Democrats unveil price plan targeting 250 big-spend drugs

The Democrat plan to reduce medicines prices in the US has been published, confirming the intention to allow the federal government to negotiate prices of 250 key medicines.

The main thrust of the Drug Price Negotiation Bill was published earlier this month – to the consternation of the pharma industry – and the final version announced by House Speaker Nancy Pelosi sticks to that framework pretty closely. At the moment the federal government is prohibited from negotiating drug prices.

The latest version of the bill would allow the Department of Health and Human Services (HHS) to negotiate with companies on the prices for the 250 prescription drugs that cost Medicare the most every year – including insulin – and do not have at least two competitors.

The discounts would also be applied to private health insurance plans. One change from the draft is that 250 will be the maximum number of drugs subject to negotiation, while that was the minimum number in the earlier draft.

As before, the maximum price negotiated for the 250 drugs must be no more than 1.2 times the average price levied in six index countries – namely Australia, Canada, France, Germany, Japan and the UK – and if companies fail to adhere to that they will face punitive measures.

Penalties would start at 65% of the gross sales of a product in the prior year – a little lower than the 75% cited in the earlier draft – but would increase by 10% each quarter the manufacturer doesn’t reach an agreement.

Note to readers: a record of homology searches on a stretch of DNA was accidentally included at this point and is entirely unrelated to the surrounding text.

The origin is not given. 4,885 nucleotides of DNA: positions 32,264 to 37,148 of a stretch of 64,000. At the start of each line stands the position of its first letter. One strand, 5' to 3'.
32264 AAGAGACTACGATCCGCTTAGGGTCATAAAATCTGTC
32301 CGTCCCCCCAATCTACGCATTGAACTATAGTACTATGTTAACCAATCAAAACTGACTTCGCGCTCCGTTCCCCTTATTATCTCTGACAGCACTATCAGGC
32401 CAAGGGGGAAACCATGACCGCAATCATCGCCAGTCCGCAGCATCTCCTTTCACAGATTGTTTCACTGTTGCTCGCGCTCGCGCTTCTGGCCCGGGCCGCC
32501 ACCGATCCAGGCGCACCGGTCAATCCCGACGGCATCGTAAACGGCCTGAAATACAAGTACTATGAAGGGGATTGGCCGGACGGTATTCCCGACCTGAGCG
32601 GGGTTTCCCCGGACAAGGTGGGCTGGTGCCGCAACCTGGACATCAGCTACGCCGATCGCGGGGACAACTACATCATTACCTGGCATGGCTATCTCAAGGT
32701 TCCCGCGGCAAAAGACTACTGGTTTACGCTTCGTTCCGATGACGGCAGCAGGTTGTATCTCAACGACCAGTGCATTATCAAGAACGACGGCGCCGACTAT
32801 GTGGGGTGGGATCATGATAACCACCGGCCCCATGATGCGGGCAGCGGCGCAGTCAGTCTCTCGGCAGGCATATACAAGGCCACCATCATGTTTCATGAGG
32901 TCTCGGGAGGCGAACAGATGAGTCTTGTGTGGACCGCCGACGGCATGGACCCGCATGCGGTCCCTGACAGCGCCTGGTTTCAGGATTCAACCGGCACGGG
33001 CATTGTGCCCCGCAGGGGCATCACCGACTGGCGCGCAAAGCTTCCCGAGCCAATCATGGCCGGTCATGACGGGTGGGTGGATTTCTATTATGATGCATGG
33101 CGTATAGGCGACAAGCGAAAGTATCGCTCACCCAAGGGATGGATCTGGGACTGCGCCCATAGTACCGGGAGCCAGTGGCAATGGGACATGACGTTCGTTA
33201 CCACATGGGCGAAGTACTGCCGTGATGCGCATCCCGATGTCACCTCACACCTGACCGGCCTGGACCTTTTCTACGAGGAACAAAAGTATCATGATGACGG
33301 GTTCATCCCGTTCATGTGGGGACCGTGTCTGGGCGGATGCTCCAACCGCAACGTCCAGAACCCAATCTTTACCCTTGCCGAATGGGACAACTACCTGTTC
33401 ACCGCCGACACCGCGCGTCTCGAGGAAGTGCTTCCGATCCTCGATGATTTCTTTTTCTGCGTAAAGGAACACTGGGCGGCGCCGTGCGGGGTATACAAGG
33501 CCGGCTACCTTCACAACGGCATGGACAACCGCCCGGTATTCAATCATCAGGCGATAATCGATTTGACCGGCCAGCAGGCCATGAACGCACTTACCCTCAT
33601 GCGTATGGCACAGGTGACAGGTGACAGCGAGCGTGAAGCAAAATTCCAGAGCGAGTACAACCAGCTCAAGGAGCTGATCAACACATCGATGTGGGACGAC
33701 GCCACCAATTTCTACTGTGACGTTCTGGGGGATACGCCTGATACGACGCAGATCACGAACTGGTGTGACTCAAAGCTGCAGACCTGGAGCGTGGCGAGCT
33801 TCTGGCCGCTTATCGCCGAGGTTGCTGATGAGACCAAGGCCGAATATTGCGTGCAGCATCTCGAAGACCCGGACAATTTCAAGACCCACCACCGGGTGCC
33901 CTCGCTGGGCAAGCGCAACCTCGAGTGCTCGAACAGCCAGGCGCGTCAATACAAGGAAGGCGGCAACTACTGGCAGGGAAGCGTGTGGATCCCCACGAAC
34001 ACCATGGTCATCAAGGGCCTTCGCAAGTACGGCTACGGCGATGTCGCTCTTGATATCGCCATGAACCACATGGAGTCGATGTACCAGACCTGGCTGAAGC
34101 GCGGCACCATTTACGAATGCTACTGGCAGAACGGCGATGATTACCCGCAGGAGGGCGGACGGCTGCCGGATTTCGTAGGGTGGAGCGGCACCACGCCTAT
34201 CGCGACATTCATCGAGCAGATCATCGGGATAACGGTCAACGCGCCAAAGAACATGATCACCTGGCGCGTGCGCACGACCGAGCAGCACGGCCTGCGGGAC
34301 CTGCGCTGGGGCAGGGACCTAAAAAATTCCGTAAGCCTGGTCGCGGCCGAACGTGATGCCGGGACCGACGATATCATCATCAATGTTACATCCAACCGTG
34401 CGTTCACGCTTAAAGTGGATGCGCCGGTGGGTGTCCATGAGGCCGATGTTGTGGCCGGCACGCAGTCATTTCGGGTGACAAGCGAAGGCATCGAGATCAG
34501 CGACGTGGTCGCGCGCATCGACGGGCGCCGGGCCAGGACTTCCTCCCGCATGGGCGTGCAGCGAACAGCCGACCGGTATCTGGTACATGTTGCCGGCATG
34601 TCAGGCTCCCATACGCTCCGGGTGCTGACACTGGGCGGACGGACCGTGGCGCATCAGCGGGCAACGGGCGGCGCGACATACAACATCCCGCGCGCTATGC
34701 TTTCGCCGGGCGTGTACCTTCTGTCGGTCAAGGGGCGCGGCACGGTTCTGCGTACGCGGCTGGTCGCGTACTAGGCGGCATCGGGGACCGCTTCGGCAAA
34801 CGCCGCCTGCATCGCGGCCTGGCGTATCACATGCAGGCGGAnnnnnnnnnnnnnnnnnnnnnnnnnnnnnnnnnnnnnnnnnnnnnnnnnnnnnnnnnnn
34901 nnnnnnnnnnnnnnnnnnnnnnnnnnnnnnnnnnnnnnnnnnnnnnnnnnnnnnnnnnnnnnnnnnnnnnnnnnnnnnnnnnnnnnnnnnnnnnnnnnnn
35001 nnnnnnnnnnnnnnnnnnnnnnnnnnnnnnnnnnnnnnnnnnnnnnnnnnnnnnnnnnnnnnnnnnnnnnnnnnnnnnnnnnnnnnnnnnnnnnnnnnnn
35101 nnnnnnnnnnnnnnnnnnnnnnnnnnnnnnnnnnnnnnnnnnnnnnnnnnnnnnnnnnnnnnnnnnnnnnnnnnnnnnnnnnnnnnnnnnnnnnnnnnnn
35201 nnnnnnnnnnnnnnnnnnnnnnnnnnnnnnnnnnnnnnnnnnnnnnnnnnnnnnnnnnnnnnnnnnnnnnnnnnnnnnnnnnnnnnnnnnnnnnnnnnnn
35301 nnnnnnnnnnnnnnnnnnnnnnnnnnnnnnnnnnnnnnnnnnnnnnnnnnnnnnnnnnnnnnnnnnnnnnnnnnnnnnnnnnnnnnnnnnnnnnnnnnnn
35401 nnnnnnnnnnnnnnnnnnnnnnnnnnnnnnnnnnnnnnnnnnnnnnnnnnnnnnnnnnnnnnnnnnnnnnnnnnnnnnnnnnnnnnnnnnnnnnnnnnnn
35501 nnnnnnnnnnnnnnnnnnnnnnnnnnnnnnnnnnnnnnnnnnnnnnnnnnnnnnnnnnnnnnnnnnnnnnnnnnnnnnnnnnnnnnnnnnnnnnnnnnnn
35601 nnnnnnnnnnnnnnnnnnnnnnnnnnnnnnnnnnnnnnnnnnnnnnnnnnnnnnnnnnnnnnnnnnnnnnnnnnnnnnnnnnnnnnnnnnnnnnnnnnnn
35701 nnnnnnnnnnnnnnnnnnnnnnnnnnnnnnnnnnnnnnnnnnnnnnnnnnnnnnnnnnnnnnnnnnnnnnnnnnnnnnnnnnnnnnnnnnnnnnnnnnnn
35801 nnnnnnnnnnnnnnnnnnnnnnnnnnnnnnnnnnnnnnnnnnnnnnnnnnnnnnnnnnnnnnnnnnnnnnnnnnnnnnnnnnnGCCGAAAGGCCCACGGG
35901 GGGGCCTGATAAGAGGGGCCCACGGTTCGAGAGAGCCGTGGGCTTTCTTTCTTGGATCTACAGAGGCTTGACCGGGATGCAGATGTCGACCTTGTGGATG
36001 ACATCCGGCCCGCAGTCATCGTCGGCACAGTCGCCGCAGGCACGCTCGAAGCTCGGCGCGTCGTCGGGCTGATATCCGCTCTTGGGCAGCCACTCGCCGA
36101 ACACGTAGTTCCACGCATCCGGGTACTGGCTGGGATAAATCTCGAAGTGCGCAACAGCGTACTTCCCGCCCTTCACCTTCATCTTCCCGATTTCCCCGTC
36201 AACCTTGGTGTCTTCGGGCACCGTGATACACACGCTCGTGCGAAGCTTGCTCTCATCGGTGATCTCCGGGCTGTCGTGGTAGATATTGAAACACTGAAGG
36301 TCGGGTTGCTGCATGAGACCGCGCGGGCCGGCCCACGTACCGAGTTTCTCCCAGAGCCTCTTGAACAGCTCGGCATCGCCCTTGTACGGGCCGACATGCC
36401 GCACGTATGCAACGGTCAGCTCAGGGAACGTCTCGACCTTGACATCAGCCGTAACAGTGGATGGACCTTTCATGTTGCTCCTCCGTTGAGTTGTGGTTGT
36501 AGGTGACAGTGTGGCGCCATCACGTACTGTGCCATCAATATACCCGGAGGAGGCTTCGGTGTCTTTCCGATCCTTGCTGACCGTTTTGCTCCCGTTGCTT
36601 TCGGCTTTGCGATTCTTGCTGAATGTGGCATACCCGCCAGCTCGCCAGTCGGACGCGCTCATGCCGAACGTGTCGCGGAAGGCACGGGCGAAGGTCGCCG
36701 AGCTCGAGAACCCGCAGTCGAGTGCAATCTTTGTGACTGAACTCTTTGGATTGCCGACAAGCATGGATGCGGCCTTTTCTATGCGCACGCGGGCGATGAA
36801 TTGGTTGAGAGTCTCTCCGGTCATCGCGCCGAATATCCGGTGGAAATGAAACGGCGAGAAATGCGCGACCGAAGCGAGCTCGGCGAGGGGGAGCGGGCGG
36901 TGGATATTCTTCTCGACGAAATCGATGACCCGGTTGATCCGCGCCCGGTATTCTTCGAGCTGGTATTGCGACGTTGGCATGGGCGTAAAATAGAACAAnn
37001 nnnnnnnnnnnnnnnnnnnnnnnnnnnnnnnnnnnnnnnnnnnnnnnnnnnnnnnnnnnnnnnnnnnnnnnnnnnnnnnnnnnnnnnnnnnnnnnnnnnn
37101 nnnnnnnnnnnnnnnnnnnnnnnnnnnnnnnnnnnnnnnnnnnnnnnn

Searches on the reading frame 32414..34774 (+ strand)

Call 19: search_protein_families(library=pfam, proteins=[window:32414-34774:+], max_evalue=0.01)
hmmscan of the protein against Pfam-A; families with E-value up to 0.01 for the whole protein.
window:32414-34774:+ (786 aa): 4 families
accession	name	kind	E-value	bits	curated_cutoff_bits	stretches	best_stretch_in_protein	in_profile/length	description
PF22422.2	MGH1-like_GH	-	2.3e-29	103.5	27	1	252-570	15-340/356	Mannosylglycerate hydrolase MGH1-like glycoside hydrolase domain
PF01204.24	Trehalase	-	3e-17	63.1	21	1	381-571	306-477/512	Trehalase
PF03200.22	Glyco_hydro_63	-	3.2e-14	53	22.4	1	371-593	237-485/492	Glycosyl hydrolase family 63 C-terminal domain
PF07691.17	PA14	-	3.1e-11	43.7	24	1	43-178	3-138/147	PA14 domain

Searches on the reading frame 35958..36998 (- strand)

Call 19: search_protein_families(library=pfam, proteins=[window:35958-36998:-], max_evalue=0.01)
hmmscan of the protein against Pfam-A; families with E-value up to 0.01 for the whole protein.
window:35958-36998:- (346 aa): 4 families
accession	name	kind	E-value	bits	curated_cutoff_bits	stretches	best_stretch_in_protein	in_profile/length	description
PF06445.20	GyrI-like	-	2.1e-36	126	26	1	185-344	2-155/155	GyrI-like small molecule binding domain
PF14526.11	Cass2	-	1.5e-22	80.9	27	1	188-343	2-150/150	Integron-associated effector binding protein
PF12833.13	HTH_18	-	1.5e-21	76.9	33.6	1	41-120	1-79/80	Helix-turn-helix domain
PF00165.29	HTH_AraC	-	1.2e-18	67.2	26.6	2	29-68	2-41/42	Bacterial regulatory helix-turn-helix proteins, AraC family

There would also be penalties for companies that raise the price of medicines above the underlying rate of inflation, while out-of-pocket costs for Medicare beneficiaries would have a maximum of $2,000.

The Democrat plan for reference pricing is pretty close to the proposals put forward by President Trump but so far has made little headway with Republican lawmakers, particularly a core group that resist any notion of Medicare negotiations.

Politico points out that the Democrat bill puts pressure on Trump to deliver on pricing, a key campaign pledge in the 2016 election that ranks high on the list of public concerns in polls.

It is expected to be tabled in the House this autumn and if a bipartisan agreement can’t be reached the two parties will have to slug it out on the issue during the 2020 electioneering.

Chief executive of drug industry body PhRMA, Stephen Ubl, reiterated the view that the plan “would end the current market-based system that has made the US the global leader in developing innovative, lifesaving treatments and cures.”

It would also import price controls from other countries that restrict access to new drugs, and “upend” Medicare Part D covering drugs taken at home by older patients.

PhRMA is lobbying for a different approach based on “sharing negotiated savings with patients at the pharmacy counter, lowering coinsurance in Medicare Part D, increasing transparency on patients’ costs, [and] promoting value-based contracts.”

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